Get your game face on

I’ve written in the past about the “Uncanny Valley” — the phenomenon that as computer graphics become more and more lifelike, the characters they create look more and more ghoulish. The problem, as I wrote in Slate last year, is that we humans are good at anthropomorphizing very crudely-drawn figures, such as Charlie Brown or Calvin and Hobbes. We fill in the details and find them cute and cuddly. But when a graphical representation of a human becomes so close to reality that it’s 99% perfect, our attention shifts — and we suddenly start noticing the 1% that isn’t right. Usually it’s something wrong with the face: The eyes look dead, the skin doesn’t move correctly. The characters start looking, quite inadvertantly, like zombies. I sometimes wonder whether computer games and animators will ever get past this hump; maybe we’ll always find nearly-realistic human animations freaky-looking.

Ah, but maybe there’s a much, much weirder solution waiting in the wings. What if people — real people, in real life — stop looking fully realistic, and start looking almost-not-quite-real?

This is the incredibly interesting idea put forward in a new essay by Robert Fabricant, a creative director at Frog Design. He points out that the rise of plastic surgery is producing a new wave of people who look just as surreal as our computerized avatars. As he writes:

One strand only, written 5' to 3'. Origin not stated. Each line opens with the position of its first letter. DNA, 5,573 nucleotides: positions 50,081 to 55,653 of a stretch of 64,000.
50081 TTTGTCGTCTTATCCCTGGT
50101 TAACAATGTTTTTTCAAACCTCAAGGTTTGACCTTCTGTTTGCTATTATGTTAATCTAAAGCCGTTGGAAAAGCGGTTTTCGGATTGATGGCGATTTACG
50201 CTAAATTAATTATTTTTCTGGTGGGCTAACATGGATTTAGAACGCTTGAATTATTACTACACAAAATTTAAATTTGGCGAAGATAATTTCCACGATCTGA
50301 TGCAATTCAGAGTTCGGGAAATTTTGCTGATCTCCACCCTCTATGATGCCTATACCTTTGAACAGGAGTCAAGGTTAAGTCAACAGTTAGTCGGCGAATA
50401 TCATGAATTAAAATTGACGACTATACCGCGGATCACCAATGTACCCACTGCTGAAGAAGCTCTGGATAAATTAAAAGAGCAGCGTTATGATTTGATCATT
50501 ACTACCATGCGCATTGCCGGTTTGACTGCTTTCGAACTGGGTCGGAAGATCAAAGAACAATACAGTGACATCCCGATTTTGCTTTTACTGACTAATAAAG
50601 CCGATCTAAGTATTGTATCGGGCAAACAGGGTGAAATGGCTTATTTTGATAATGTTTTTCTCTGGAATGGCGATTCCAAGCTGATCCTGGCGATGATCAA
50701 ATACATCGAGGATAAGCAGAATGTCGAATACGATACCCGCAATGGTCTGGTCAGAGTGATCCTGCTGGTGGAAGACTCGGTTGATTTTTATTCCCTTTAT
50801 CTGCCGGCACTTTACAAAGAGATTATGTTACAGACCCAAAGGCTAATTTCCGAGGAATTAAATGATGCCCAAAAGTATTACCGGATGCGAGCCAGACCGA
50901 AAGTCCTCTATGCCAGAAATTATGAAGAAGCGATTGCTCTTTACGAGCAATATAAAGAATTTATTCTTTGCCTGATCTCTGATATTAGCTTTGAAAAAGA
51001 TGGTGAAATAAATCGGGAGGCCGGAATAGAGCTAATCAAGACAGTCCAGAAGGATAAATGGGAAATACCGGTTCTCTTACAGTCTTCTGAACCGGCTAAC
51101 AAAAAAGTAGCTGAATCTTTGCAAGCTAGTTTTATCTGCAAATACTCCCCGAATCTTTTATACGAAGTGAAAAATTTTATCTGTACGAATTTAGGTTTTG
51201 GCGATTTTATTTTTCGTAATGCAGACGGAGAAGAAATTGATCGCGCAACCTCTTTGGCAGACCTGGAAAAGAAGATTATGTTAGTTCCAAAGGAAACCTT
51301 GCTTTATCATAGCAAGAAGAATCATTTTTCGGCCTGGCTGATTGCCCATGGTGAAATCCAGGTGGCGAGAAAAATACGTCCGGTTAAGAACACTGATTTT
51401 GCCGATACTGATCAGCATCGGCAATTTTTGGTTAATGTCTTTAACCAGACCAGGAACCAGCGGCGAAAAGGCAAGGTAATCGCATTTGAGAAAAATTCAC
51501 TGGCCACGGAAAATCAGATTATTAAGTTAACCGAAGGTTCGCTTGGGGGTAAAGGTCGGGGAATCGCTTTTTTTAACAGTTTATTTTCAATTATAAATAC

It is ironic that, as we perfect the algorithms for simulating facial expressions in 3D software, we are embracing cosmetic treatments that reduce the fidelity and individuality of our own facial expressions. Over the last few years there has been a 20-50% annual increase in the number of minimally-invasive cosmetic procedures (depending on the procedure). And there has been an utter acceptance and celebration of cosmetic surgery in the media with shows like Fox’s “The Swan” and ABC’s “Extreme Makeover.” It is easy to imagine a point in the future when these two trends converge and we all look like Angelina Jolie — errr, Lara Croft.

That chart above is from Fabricant’s essay, and wittily illustrates the merging of these two trends. He also points out lots of other weird mergings of digital and real-life aesthetics, including the Xbox game Yourself!Fitness, in which a hot virtual chick enjoins you to develop a body as perfectly sculpted as hers.

(Thanks to Michele Tepper for this one!)

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I'm Clive Thompson, the author of Smarter Than You Think: How Technology is Changing Our Minds for the Better (Penguin Press). You can order the book now at Amazon, Barnes and Noble, Powells, Indiebound, or through your local bookstore! I'm also a contributing writer for the New York Times Magazine and a columnist for Wired magazine. Email is here or ping me via the antiquated form of AOL IM (pomeranian99).

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